A Cornish charity is on standby as the most powerful Atlantic Ocean hurricane ever recorded hits the Caribbean.
Irma has maintained category five strength with sustained winds near 185 miles per hour.
Truro-based ShelterBox is ready to send out aid.
The charity is in touch with its Florida-based office, its US response teams, and its contacts and partners across the Caribbean, as Hurricane Irma threatens several countries.
Experts in storm and flooding response worldwide, ShelterBox teams are heading to Bagladesh where eight million are affected, and are in Nepal now where 1.7 million are in peril.
Teams have also been in Texas offering assistance following Hurricane Harvey.
Want to #Track #HurricaneIrma? https://t.co/eMa2nETpXX
— ShelterBox (@ShelterBox) September 6, 2017
The eye of Hurricane Irma first roared over Barbuda at 1.47am local time, also hitting the nearby island of Antigua.
St Barts and St Martin were next to be hit, as low-lying areas were hit by flooding, according to the French weather office.
All government buildings on the French-run side of the island of St Martin had been destroyed, according to French interior minister Gerard Collomb.
“We know that the four most solid buildings on the island have been destroyed which means that more rustic structures have probably been completely or partially destroyed,” he told reporters.
French overseas territories minister Annick Girardin said Irma had caused “major damage” on several islands.
The hurricane has maintained category five strength with sustained winds near 185mph (295kph), the US National Hurricane Centre said.
UPDATE: Hurricane #Irma has strengthened to category 5 as it heads to the Caribbean. %uD83C%uDF00https://t.co/0x1jIBizHX
— ShelterBox (@ShelterBox) September 5, 2017
According to some weather experts, the hurricane covers an area bigger than the UK and Ireland.
The weather station on St Barts measured winds of 151mph (244kph) before its monitoring equipment was destroyed by the storm.
“We are hunkered down and it is very windy… So far, some roofs have been blown off,” said Garfield Burford from Antigua and Barbuda’s ABS TV and Radio.
Most people were without power and around 1,000 people on Antigua were spending the night in shelters, Mr Burford said.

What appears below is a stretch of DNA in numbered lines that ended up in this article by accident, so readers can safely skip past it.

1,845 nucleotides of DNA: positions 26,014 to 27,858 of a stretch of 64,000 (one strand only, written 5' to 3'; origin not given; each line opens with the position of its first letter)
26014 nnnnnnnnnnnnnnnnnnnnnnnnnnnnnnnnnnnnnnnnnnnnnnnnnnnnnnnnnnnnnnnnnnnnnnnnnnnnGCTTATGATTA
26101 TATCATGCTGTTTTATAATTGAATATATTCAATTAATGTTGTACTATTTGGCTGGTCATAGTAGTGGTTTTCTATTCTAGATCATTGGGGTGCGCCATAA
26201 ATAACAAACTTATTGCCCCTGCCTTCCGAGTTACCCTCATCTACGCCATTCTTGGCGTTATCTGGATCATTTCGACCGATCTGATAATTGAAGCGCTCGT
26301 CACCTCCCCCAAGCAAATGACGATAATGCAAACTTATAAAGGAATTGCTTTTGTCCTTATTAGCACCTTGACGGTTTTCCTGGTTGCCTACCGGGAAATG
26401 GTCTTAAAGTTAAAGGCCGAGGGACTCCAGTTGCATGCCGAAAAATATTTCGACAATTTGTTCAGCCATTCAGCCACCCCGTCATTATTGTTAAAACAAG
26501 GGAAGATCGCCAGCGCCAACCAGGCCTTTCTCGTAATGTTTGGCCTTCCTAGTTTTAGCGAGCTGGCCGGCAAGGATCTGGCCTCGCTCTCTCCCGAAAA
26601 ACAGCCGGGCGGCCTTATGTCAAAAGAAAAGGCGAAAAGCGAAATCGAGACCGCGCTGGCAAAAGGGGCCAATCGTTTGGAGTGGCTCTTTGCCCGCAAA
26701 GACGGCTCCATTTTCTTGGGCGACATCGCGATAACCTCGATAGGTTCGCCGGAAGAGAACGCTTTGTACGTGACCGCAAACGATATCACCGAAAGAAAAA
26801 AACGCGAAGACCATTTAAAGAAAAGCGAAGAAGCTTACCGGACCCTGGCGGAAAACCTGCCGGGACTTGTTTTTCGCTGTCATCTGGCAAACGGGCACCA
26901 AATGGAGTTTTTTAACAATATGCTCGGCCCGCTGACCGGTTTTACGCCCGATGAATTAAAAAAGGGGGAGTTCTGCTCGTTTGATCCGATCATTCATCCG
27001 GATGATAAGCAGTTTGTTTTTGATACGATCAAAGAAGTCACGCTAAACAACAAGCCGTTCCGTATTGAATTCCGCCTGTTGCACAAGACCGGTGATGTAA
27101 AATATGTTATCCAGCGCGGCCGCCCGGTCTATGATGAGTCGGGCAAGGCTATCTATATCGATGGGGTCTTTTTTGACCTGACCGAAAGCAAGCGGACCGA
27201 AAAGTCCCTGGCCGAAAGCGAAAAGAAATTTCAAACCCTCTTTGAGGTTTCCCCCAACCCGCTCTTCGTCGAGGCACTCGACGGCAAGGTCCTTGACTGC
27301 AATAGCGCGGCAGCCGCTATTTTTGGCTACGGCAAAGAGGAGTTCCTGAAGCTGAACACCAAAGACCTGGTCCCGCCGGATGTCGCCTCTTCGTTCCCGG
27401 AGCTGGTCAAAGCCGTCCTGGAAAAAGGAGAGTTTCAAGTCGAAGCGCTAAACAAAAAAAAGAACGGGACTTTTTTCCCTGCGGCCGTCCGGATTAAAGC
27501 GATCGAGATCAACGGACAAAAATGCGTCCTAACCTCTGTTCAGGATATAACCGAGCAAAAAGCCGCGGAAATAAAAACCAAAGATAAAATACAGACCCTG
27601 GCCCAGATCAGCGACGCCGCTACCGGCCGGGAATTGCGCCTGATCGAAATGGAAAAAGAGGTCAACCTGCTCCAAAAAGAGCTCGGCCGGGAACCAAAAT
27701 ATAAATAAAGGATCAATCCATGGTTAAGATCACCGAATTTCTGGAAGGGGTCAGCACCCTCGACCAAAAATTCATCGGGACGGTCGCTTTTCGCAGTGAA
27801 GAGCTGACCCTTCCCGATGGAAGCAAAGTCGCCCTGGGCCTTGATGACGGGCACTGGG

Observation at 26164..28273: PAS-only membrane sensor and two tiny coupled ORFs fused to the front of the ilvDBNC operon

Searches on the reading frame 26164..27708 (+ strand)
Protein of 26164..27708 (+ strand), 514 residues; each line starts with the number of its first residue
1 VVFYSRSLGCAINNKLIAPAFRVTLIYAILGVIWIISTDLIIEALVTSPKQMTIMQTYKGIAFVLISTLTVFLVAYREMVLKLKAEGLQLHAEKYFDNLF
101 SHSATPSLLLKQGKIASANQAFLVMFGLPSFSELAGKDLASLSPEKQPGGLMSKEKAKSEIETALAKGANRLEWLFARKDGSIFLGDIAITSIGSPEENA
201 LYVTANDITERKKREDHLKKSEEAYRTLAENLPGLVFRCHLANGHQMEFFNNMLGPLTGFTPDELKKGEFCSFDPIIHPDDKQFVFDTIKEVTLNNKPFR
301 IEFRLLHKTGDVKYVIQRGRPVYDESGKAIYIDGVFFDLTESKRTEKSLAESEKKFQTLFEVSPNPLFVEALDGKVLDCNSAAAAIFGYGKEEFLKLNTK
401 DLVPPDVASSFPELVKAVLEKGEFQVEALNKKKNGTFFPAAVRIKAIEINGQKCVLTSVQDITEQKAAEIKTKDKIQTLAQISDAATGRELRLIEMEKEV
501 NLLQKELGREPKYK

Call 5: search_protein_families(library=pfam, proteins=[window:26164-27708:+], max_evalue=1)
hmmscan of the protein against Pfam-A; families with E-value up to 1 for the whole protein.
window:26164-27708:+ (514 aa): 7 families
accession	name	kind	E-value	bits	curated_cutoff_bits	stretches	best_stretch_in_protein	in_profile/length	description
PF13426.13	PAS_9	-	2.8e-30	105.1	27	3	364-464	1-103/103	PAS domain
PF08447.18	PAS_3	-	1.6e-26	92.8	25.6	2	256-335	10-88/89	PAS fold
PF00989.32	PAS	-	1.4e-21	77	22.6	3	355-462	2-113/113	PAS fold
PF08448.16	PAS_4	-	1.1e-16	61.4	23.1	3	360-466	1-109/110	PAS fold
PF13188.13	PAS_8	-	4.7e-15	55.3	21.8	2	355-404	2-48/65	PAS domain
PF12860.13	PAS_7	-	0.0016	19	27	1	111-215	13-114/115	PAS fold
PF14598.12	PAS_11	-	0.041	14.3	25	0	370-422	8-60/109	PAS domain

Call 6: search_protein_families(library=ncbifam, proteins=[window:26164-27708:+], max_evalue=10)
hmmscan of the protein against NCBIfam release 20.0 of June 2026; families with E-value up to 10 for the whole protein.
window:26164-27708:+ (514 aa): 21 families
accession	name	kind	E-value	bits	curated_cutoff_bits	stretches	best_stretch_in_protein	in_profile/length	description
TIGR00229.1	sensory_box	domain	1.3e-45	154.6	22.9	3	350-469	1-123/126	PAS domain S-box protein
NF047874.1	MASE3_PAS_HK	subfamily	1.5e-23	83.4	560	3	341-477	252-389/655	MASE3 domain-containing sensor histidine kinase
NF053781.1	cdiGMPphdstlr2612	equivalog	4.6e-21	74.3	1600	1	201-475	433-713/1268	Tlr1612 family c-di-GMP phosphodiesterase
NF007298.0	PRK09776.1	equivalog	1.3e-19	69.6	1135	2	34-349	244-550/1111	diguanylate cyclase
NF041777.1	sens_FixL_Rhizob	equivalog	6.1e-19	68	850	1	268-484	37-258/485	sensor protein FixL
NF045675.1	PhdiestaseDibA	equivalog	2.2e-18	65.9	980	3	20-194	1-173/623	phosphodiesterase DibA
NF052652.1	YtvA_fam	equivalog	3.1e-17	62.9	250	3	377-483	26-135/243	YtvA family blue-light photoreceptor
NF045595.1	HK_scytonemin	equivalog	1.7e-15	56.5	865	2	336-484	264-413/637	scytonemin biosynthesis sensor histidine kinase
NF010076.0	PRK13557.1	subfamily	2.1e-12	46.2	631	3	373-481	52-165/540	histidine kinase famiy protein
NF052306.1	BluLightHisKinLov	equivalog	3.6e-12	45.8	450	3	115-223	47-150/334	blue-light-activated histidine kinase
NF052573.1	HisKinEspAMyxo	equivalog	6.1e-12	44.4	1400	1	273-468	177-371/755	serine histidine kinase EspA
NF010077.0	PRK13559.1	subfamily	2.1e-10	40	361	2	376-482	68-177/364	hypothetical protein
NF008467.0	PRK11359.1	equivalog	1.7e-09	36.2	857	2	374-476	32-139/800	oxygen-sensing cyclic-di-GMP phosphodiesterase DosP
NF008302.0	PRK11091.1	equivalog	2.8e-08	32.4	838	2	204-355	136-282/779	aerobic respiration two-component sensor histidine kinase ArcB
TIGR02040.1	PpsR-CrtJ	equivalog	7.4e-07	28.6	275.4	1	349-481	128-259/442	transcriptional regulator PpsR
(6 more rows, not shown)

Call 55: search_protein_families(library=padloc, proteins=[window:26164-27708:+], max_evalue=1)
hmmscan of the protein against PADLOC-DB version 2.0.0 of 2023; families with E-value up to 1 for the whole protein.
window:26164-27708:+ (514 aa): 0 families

“It’s very scary… most of the islands are dark, so it’s very, very frightening,” he added.
The wind sent debris flying as people huddled in their homes, many of which do not have concrete foundations and only wooden roofs.
Tourists in the area were evacuated on Tuesday before the hurricane arrived.
British Airways sent an empty aircraft to the region, bringing 326 customers back to the UK, and a Virgin Atlantic flight left Antigua five hours early to avoid the storm.
The Foreign Office said Britons should follow the advice of authorities and heed evacuation orders.
MONITORING: Tropical Storm Irma intensifying in the eastern #Atlantic. %uD83C%uDF00 https://t.co/5D7t0BUPXW
— ShelterBox (@ShelterBox) September 1, 2017
Irma is currently heading through the Caribbean towards Florida and may make landfall at the weekend, but its precise path is uncertain.
The most dangerous winds are forecast to pass near the northern Virgin Islands and near or just north of Puerto Rico during the day on Wednesday.
Hurricane warnings are in place on several islands, including the British Overseas Territory of Anguilla, Montserrat, St Kitts and Nevis, the US and British Virgin Islands, Puerto Rico and the Dominican Republic.
President Trump has declared emergencies in Florida, Puerto Rico and the US Virgin Islands.
If it hits Florida it will be the second powerful storm to hit the US mainland in two weeks after Hurricane Harvey caused devastation and led to the deaths of 60 people.
Bahamas Prime Minister Hubert Minnis has also said the government there will evacuate six southern islands as authorities would not be able to help people caught in “potentially catastrophic” conditions.
4:35pm 6th September 2017